I was up on the flybridge at night when I first heard the engine rev a little too high. After days and weeks at sea, the sounds of the boat become the rhythm to which you move, and any change in sound is noticed straight away. Whether it’s a lull in the mainsail, an unexpected shudder or, in this case, an increase of about 150rpm of the single John Deer engine.
Our diving expedition on a 50 foot motorsailor had started in the Philippines the month before. The diving support vessel was much smaller than the yachts that I’d crewed on previously, but it was well kitted out for its size.
We were five in total; four volunteer crew along with the owner/captain, all of us hoping to escape normality and longing for adventure.
Which was lucky, really, as there was some excitement coming our way.
The vessel had bunkered fuel in China, where it had also been stocked up with spares. We felt well-prepared, but before departing on our maiden voyage from the Philippines we noticed slime in the Racor filters. After inspecting the five fuel tanks and finding that the slime was only in the supply tank, we manually removed all the fuel from that tank. However, due to time constraints, we didn’t clean the tank; a decision we would come to regret.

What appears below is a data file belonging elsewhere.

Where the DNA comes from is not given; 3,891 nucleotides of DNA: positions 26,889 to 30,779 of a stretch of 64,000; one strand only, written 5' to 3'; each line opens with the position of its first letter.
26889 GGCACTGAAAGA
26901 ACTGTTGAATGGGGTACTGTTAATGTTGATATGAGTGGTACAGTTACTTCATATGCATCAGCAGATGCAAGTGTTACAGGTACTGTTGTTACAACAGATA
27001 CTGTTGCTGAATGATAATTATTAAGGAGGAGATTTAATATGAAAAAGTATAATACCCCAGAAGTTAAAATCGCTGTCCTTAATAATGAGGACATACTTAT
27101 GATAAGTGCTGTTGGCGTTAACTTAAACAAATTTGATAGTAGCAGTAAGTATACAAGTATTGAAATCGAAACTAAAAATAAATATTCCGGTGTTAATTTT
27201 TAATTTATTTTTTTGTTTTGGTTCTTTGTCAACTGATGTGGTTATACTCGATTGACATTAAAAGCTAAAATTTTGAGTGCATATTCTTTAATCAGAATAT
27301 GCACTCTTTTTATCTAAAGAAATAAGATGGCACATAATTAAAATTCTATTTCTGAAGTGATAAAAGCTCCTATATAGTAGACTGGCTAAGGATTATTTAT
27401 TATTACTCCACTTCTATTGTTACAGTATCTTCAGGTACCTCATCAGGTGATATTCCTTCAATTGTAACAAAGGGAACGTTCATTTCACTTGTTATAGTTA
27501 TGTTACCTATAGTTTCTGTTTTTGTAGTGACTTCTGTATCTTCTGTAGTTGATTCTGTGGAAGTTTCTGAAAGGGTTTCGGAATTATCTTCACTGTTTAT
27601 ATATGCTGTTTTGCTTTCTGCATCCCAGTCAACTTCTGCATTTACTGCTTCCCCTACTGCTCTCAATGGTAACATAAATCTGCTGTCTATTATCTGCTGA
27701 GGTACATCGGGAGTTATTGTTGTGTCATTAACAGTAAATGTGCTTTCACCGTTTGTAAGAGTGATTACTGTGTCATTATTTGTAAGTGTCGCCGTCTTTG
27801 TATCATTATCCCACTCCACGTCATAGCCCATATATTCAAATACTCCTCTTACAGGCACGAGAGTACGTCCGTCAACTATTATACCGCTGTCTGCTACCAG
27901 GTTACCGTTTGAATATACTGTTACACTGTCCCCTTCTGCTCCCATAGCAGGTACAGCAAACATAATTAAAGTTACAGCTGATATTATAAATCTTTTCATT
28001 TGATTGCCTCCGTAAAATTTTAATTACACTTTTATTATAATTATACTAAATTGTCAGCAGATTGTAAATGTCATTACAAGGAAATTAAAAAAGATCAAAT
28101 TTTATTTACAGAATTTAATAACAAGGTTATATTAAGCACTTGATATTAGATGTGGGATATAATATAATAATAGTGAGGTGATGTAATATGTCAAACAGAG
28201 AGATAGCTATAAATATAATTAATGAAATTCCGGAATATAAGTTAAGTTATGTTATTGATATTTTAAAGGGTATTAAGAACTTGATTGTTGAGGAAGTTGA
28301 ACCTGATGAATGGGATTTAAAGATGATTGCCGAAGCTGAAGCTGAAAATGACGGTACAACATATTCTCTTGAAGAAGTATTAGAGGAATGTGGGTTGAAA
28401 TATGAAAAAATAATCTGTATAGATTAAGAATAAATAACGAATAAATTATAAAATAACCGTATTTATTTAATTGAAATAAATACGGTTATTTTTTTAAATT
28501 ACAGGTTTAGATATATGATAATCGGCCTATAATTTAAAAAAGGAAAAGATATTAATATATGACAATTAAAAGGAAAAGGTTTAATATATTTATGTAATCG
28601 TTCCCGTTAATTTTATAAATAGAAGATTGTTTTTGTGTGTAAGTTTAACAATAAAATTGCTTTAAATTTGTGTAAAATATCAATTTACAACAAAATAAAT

When I noticed the unusual sound from the flybridge that night, we were 500nm from the mainland, with the closest safe haven at Kapingmarangi Atoll 400nm away. By the following day, the high revving was becoming more frequent as the seas changed from calm to rough. We were rolling and pitching, and with each roll, our engine would race.